14. Binder DK, Rau GM, Starr PA. Risk factors for hemorrhage during microelectrode-guided deep brain stimulator implantation for movement disorders. Neurosurgery. 2005;56(4):722–32; discussion 722-32.Google Scholar
  15. Blomstedt P, Hariz MI. Hardware-related complications of deep brain stimulation: a ten year experience. Acta Neurochir. 2005;147(10):1061–4.CrossRefPubMedPubMedCentralGoogle Scholar
  16. Blomstedt P, et al. Deep brain stimulation in the caudal zona incerta versus best medical treatment in patients with PD: a randomised blinded evaluation. J Neurol Neurosurg Psychiatry. 2018;89(7):710–6.CrossRefPubMedPubMedCentralGoogle Scholar
  17. Blume J, et al. Intraoperative clinical testing overestimates the therapeutic window of the permanent DBS electrode in the subthalamic nucleus. Acta Neurochir. 2017;159(9):1721–6.CrossRefPubMedPubMedCentralGoogle Scholar
  18. Bonifati V, et al. Movement disorders induced by deep brain stimulation. Parkinsonism Relat Disord. 2016;25:1–9.CrossRefGoogle Scholar
  19. Braak H, et al. Staging of brain pathology related to sporadic PD. Neurobiol Aging. 2003;24(2):197–211.CrossRefPubMedPubMedCentralGoogle Scholar
  20. Bronstein JM, et al. Deep brain stimulation for Parkinson disease: an expert consensus and review of key issues. Arch Neurol. 2011;68(2):165.CrossRefPubMedPubMedCentralGoogle Scholar
  21. Calabresi P, et al. Levodopa-induced dyskinesias in patients with PD: filling the bench-to-bedside gap. Lancet Neurol. 2010;9(11):1106–17.CrossRefPubMedPubMedCentralGoogle Scholar
  22. Castrioto A, et al. Mood and behavioural effects of subthalamic stimulation in PD. Lancet Neurol. 2014;13(3):287–305.CrossRefPubMedPubMedCentralGoogle Scholar
  23. Coenen VA, et al. What is dorso-lateral in the subthalamic Nucleus (STN)?—a topographic and anatomical consideration on the ambiguous description of today’s primary target for deep brain stimulation (DBS) surgery. Acta Neurochir. 2008;150(11):1163–5.CrossRefPubMedPubMedCentralGoogle Scholar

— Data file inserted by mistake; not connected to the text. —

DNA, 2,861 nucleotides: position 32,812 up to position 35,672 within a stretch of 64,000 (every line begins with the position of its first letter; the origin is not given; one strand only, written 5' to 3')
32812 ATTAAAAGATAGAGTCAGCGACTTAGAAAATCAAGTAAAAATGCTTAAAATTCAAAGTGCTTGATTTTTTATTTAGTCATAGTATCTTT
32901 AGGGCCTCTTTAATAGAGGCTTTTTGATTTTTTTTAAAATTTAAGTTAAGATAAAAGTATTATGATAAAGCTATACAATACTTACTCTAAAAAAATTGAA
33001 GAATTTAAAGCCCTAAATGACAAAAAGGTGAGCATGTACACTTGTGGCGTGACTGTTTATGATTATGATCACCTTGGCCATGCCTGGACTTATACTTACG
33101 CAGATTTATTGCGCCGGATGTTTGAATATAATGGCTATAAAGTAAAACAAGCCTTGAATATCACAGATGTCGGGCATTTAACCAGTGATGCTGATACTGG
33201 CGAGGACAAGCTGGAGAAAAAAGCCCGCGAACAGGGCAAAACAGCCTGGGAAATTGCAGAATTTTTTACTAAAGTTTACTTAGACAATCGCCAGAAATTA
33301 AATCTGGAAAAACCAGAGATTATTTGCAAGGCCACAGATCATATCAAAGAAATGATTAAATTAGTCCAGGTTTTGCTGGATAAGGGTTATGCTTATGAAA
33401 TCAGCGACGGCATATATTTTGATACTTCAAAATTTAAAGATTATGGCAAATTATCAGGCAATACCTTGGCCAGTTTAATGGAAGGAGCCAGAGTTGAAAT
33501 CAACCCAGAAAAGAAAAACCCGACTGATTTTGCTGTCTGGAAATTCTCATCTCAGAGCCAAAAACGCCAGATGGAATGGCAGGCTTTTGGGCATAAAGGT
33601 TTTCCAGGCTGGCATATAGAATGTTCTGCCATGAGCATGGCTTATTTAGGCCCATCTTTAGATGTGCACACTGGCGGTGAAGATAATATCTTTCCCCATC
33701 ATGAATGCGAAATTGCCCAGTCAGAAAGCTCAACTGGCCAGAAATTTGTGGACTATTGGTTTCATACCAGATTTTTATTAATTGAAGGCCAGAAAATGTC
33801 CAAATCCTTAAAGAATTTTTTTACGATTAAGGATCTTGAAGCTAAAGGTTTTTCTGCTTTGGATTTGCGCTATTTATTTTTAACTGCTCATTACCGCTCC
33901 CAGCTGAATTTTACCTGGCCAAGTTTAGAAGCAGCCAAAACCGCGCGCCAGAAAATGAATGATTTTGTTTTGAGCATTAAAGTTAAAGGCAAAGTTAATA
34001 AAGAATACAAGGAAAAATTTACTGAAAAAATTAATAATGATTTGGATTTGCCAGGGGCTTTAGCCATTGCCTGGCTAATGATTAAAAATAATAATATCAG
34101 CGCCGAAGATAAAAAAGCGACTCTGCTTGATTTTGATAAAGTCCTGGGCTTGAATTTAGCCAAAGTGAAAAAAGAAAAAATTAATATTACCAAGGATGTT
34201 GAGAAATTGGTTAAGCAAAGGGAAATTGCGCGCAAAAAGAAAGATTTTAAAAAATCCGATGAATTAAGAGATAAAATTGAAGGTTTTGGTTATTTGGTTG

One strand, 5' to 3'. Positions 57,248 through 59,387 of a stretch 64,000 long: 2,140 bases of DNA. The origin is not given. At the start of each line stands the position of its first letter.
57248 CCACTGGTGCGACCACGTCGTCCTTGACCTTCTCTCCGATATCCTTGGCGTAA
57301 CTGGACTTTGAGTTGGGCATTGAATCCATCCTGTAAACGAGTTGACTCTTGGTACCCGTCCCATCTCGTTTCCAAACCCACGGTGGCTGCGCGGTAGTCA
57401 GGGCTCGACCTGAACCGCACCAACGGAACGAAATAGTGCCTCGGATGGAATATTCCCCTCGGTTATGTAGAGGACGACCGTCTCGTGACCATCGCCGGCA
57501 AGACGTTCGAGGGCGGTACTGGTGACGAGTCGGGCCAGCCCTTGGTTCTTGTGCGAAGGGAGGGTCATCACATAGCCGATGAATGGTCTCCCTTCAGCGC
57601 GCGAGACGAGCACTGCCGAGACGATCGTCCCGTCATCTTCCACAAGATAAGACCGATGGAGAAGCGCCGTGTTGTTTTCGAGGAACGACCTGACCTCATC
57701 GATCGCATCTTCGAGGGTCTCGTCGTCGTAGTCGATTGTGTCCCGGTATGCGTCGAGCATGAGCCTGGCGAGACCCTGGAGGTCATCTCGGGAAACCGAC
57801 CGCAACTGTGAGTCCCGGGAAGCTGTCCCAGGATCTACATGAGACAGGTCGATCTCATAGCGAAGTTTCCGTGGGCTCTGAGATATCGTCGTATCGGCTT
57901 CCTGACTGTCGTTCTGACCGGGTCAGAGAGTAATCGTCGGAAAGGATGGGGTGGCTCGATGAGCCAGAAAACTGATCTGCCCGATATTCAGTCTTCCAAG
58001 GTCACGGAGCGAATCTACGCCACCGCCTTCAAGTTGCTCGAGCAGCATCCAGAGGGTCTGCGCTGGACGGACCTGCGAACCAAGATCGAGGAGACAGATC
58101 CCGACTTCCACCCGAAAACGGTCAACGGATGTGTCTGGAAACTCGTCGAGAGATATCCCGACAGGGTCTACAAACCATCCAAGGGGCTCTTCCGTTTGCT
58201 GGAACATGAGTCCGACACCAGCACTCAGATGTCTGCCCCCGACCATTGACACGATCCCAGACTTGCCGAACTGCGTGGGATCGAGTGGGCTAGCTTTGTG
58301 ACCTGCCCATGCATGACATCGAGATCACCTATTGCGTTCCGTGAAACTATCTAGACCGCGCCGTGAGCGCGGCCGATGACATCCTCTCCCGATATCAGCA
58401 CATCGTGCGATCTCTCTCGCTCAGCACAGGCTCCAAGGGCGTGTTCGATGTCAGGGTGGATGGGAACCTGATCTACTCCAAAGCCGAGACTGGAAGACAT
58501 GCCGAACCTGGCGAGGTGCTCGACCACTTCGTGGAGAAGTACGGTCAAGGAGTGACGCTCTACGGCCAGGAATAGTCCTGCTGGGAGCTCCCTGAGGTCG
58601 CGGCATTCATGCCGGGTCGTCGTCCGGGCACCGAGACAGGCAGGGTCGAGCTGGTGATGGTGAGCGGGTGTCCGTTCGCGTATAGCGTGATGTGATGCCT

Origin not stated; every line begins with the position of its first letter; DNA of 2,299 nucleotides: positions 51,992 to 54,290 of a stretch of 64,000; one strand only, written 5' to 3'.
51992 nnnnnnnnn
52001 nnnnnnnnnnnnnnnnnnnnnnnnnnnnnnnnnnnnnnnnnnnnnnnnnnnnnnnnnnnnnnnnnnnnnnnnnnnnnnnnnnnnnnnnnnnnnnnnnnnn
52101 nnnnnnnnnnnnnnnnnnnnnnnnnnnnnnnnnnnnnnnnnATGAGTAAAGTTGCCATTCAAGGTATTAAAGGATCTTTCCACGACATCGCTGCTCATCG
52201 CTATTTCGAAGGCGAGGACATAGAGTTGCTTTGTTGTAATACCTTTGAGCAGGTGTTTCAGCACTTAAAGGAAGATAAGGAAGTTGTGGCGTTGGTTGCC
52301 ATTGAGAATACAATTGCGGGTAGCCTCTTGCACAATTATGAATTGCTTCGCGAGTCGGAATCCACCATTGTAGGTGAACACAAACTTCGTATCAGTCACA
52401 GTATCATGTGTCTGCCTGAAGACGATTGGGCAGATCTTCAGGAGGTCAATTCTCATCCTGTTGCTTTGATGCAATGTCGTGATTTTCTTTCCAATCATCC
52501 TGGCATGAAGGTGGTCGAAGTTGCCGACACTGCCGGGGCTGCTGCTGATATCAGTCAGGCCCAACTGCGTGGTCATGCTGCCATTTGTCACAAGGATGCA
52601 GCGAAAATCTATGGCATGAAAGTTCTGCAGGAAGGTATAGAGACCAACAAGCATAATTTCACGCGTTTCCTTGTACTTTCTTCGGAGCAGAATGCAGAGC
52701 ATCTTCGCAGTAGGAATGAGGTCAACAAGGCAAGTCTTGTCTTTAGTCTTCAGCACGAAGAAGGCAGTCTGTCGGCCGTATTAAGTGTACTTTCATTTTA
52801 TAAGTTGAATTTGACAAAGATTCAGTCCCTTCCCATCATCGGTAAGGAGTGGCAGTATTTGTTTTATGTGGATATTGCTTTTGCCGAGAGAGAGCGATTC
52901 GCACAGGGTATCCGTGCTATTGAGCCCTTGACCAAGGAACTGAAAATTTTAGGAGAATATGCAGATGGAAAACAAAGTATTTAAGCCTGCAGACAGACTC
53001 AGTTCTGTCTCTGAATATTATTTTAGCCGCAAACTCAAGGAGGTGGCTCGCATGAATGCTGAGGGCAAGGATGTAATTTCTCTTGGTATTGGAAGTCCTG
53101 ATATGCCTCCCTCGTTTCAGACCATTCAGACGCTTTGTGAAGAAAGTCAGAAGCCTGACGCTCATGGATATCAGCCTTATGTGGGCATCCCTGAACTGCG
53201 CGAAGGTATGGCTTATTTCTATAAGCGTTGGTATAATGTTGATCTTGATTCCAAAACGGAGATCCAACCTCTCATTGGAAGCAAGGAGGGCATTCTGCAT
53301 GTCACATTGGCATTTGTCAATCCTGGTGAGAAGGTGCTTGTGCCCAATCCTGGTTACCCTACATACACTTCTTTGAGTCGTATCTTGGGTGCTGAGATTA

24. Cooper SE, et al. Return of bradykinesia after subthalamic stimulation ceases: relationship to electrode location. Exp Neurol. 2011;231(2):207–13.CrossRefPubMedPubMedCentralGoogle Scholar
  25. Cooper SE, et al. Association of deep brain stimulation washout effects with Parkinson disease duration. JAMA Neurol. 2013;70(1):95.CrossRefPubMedPubMedCentralGoogle Scholar
  26. Cubo R, Åström M, Medvedev A. Target coverage and selectivity in field steering brain stimulation. In: 36th Annual International Conference of the IEEE Engineering in Medicine and Biology Society, EMBC 2014, vol. 1; 2014. pp. 522–5.Google Scholar
  27. Deuschl G, et al. A randomized trial of deep-brain stimulation for PD. N Engl J Med. 2006;355(9):896–908.CrossRefPubMedPubMedCentralGoogle Scholar
  28. Deuschl G, et al. Neurostimulation for PD with early motor complications. N Engl J Med. 2013;368(21):2037–8.CrossRefGoogle Scholar
  29. Duker AP, Espay AJ. Surgical treatment of Parkinson disease: past, present, and future. Neurol Clin. 2013;31(3):799–808.CrossRefPubMedPubMedCentralGoogle Scholar
  30. Espay AJ. Management of motor complications in Parkinson disease: current and emerging therapies. Neurol Clin. 2010;28(4):913–25.CrossRefPubMedPubMedCentralGoogle Scholar
  31. Espay AJ, Lang AE. Common myths in the use of levodopa in parkinson disease. JAMA Neurol. 2017;74(6):633.CrossRefPubMedPubMedCentralGoogle Scholar